Scenic Byway 12 / Burr Trail / Notom Road Loop
The Scenic Byway 12/Burr Trail/Notom Road Loop
brings you on an unforgettable journey through Capitol Reef Country’s rugged and diverse landscape. Begin the scenic drive in the Torrey, Bicknell, or Teasdale area, and head south on Scenic Byway 12, then east onto the Burr Trail, looping back up Notom Road through the east side of Capitol Reef National Park and back to Torrey.
Torrey is one of the gateway communities to this scenic loop, a pretty community with a tree-lined Main Street where the town’s original log schoolhouse still stands. Stop at the U.S. Forest Service Visitor Information Center for maps and information to get oriented before heading out on the loop.
Scenic Byway 12
View of Scenic Byway 12 at the summit with Boulder Mountain as a backdrop
As Scenic Byway 12 climbs Boulder Mountain, you’ll pass the Wildcat Guard Station, a seasonal information center housed in a charming 1935 log building. After about 30 minutes of driving, you’ll find Larb Overlook with views of the Henry Mountains and Navajo Mountain, and Steep Creek Overlook with visibility of up to 100 miles on a clear day. From 9,400 feet, Homestead Overlook offers dramatic sweeping views of the Waterpocket Fold, the Henry Mountains to the east, and the Kaiparowits Plateau to the west. It should take just about an hour to reach Boulder via the paved two-lane scenic road.
As you arrive in Boulder–a.k.a. the “last frontier in Utah”–make a brief stop at Anasazi State Park Museum, the preserved site of one of the largest native communities west of the Colorado River. Boulder is where Scenic Byway 12 and the Burr Trail intersect. Big signs ensure you won’t miss the turnoff.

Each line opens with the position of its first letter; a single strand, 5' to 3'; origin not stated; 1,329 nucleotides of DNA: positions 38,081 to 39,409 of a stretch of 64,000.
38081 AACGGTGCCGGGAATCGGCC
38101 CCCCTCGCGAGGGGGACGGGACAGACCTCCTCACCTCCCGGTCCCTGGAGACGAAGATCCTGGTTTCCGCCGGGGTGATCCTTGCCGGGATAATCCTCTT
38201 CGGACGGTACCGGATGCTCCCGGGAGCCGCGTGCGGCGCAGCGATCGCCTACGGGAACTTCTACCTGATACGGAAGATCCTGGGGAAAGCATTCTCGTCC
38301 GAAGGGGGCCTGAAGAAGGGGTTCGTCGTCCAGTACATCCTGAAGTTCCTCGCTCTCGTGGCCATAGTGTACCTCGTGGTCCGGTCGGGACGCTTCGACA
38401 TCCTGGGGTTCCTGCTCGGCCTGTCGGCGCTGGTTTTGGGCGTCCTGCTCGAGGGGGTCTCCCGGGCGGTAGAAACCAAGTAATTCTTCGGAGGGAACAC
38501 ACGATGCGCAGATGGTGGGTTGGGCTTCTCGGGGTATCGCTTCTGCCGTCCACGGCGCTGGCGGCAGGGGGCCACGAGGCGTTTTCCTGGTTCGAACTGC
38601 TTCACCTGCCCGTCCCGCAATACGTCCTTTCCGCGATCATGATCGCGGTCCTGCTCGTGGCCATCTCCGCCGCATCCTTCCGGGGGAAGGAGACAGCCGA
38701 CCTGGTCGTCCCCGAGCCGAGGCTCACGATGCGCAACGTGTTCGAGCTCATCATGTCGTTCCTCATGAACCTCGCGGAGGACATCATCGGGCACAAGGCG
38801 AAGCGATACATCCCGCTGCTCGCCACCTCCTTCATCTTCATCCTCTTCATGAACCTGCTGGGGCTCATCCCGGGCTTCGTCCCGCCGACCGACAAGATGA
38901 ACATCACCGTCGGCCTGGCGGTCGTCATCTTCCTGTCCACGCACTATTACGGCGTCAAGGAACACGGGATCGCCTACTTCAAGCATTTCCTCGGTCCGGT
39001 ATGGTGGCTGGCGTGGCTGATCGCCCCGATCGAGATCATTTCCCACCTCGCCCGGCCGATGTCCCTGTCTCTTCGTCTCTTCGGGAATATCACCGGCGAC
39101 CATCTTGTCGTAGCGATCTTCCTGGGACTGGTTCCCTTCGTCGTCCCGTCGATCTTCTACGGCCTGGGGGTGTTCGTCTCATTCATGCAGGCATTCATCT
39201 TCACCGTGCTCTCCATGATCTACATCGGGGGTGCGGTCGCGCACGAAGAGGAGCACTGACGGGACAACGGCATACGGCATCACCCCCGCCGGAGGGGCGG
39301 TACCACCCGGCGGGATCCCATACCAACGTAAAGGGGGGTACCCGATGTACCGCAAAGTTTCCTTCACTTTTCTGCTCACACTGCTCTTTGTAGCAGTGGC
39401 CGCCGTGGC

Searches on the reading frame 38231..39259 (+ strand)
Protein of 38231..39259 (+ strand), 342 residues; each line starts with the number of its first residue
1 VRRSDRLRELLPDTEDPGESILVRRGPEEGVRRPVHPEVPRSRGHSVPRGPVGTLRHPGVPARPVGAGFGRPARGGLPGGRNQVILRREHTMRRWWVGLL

The Burr Trail as is descends from the plateau and through red rock canyons..
Between Boulder and Bullfrog, this old cattle trail passes through the colorful landscape and slickrock canyons of Grand Staircase Escalante National Monument and Capitol Reef National Park, with striking backdrops of the Henry Mountains, Waterpocket Fold, and Circle Cliffs. The narrow, paved Burr Trail twists and winds between craggy, light-colored Navajo sandstone domes, the petrified remains of ancient sand dunes. As you pass through The Gulch and into Long Canyon, the Wingate sandstone walls soar higher and the road narrows and transitions from asphalt to gravel and dirt as it crosses into Capitol Reef’s boundaries. There are great views of the Circle Cliffs, all five peaks of the Henry Mountains, and the craggy Waterpocket Fold. The junction to Upper Muley Twist Canyon and Strike Valley Overlook is right before the switchbacks.
Burr Trail Switchbacks
About 34 miles into the drive you reach the Burr Trail Switchbacks. This is where things really get interesting, a series of hairy switchbacks with incredible views of the Waterpocket Fold. Things level off in Burr Canyon, where the Navajo sandstone has eroded away and flat top mesas accent the desertscape as you approach Notom Road at the 36-mile mark.
Traveling along the Notom Road.
Bear north and continue at a leisurely pace along the Waterpocket Fold—plan about two hours for this section. The drive along this unpaved backway alternates between packed and loose red sand. You definitely want to check the weather forecast because this isn’t the best road to drive during or immediately following wet weather. The Oyster Shell Reef is to the west, and you get a glimpse of the steps of the Grand Staircase in some of the rock formations. The road turns two lanes and paved for the last 11 miles.
Capitol Reef Visitor Center
A view of a bed and breakfast with domes from Capitol Reef in the background. Along the Notom Road.
Wind up your visit with a stop at the Capitol Reef Visitor Center to learn about the park’s interesting geology, archaeology, and history, before heading back to Torrey for the night.
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